November 18th, 2009
05:20 AM GMT
Looking back on this year to early March, you'll find the precise point when the U.S. stock market seemed to find its bottom. The Dow has had a tremendous rally since then, but just about everyone is concerned about what it means.
Dropping commercial real estate values is leading fears of a double-dip recession.
Does the recovery lack any real support from economic fundamentals? It is jacked-up on stimulus programs that governments will soon try to unwind– and with what consequences?
Many analysts argue that the consequence will be the dreaded double dip.
As Mark Zandi, chief economist for Moody's Economy.com, told CNN Money this week: "If we do slide back into recession, it will be very difficult to get out."
Some economists are so concerned they want another round of stimulus early next year because the U.S. labor market is still so weak.
About two months ago, I sat down with Steve Palm of "Smart Numbers," a Real Estate analysis company. He feared that so many commercial developments and large housing projects were defaulting it all but assured a double dip sometime in the middle of 2010. It was a dire prediction that stuck with me.
Checking back with him this week, I am sorry to say that the situation from his vantage point is no better. Palm still sees "Way too much stuff coming back to the banks." "This is causing poor liquidity as the banks still cannot lend. The dollar is way too weak too."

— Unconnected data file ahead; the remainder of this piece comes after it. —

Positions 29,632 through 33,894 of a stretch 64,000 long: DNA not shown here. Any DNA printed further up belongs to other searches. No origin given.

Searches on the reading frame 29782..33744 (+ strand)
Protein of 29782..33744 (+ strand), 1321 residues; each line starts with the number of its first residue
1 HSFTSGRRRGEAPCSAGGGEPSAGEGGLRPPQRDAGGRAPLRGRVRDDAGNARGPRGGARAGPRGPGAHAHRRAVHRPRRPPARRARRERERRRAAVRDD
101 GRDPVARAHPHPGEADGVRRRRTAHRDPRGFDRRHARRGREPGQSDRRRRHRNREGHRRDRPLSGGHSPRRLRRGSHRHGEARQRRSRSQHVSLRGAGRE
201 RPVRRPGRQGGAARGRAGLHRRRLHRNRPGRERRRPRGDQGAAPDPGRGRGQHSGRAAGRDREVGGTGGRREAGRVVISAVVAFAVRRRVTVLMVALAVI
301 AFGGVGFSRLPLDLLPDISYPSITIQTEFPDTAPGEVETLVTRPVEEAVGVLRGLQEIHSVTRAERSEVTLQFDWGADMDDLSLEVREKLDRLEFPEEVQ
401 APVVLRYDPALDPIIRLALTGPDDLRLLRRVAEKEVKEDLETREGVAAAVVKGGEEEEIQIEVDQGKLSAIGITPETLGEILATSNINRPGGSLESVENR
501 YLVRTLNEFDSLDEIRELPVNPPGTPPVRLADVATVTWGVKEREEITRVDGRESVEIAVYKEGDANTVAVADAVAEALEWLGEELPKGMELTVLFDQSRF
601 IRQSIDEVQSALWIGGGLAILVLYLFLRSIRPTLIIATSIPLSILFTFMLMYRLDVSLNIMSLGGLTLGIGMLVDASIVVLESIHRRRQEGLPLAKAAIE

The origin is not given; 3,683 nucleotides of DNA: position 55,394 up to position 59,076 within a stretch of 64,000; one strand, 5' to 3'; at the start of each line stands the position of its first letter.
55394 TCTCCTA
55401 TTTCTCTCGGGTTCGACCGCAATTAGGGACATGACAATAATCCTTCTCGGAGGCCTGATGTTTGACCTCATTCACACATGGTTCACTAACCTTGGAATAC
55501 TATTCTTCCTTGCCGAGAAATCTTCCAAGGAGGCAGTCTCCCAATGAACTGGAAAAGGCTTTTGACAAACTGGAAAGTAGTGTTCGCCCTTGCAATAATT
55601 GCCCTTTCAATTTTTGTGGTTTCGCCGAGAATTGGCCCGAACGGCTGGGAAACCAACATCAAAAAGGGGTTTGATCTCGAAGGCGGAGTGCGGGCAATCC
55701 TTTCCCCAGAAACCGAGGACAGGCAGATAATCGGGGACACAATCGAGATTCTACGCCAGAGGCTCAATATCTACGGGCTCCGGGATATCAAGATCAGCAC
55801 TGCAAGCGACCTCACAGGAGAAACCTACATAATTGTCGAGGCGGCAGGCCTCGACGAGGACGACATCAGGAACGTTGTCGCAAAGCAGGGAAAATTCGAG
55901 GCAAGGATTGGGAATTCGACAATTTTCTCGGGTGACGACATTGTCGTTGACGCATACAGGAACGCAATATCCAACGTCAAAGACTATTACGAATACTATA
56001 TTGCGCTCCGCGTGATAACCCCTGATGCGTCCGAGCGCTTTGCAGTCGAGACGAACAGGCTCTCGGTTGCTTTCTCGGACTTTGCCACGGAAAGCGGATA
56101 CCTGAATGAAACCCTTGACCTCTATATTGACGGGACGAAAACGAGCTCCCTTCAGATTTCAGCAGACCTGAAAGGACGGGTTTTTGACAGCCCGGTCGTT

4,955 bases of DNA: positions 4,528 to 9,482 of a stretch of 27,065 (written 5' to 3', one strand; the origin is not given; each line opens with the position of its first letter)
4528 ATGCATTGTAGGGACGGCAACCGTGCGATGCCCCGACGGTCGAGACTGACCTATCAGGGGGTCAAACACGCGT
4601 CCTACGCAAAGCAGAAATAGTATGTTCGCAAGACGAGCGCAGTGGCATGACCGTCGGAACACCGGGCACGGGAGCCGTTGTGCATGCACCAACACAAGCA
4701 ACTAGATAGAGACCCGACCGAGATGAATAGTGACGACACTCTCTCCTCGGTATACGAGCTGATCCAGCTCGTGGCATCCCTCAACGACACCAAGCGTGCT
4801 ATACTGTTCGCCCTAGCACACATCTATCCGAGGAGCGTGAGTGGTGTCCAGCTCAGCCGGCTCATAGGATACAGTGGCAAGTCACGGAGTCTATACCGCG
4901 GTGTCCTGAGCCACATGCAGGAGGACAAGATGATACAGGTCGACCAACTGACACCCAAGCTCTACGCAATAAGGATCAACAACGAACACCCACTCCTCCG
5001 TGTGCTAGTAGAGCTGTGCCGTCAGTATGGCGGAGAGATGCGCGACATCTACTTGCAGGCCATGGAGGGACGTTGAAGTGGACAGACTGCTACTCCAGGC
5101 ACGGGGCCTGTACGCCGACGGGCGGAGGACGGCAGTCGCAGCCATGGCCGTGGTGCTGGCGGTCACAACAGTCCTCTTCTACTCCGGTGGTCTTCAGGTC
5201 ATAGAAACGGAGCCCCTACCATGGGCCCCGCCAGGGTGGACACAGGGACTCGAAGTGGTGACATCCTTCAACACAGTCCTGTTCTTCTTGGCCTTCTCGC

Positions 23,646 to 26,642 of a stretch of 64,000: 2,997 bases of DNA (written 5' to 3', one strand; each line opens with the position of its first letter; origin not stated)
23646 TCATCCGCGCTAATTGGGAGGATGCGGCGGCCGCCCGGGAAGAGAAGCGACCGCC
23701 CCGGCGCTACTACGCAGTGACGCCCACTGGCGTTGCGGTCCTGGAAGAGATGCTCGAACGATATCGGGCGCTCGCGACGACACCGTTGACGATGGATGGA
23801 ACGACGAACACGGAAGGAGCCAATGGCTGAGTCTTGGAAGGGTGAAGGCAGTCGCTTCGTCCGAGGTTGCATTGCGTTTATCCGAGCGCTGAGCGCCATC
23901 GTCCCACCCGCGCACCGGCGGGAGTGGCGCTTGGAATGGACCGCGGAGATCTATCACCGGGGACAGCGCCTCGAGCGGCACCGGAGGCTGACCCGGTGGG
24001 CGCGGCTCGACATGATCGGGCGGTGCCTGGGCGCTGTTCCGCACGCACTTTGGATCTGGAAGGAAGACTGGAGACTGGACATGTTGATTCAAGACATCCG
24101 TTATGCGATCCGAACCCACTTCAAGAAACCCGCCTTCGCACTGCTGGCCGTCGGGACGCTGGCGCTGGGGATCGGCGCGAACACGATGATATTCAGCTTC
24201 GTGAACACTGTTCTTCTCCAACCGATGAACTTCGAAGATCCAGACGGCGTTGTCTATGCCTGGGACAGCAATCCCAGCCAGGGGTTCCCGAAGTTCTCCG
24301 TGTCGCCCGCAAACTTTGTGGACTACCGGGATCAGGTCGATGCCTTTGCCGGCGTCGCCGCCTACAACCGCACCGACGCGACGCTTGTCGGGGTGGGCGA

Small regional banks continue to go under across the United States. Most of them are going down because of foreclosures on large commercial real estate ventures. Palm sees no end in sight, and fears that if unemployment keeps mounting and housing indicators start falling again, it will be ample evidence of the "W-shaped" trend that analysts say signals an imminent double dip.
The bankruptcy rate further complicates how to gauge this recovery. As unemployment drags on and home values continue to suffer, personal bankruptcies surged 9 percent in October, with a 7 percent jump in business bankruptcies. The American Bankruptcy Institute also expects total bankruptcies in 2009 to reach almost 1.5 million. That's an increase of 30 percent from last year.
Analysts say given all of these factors, the way governments unwind the current stimuli will be key in determining whether the recovery is sustainable, or whether it slides once again. How will we know? CNN Money.com has a great primer on six key indicators to watch if you're concerned as well.
How to protect our own investment portfolios in 2010 is something we should all be discussing. Stay tuned for more on World Business Today.
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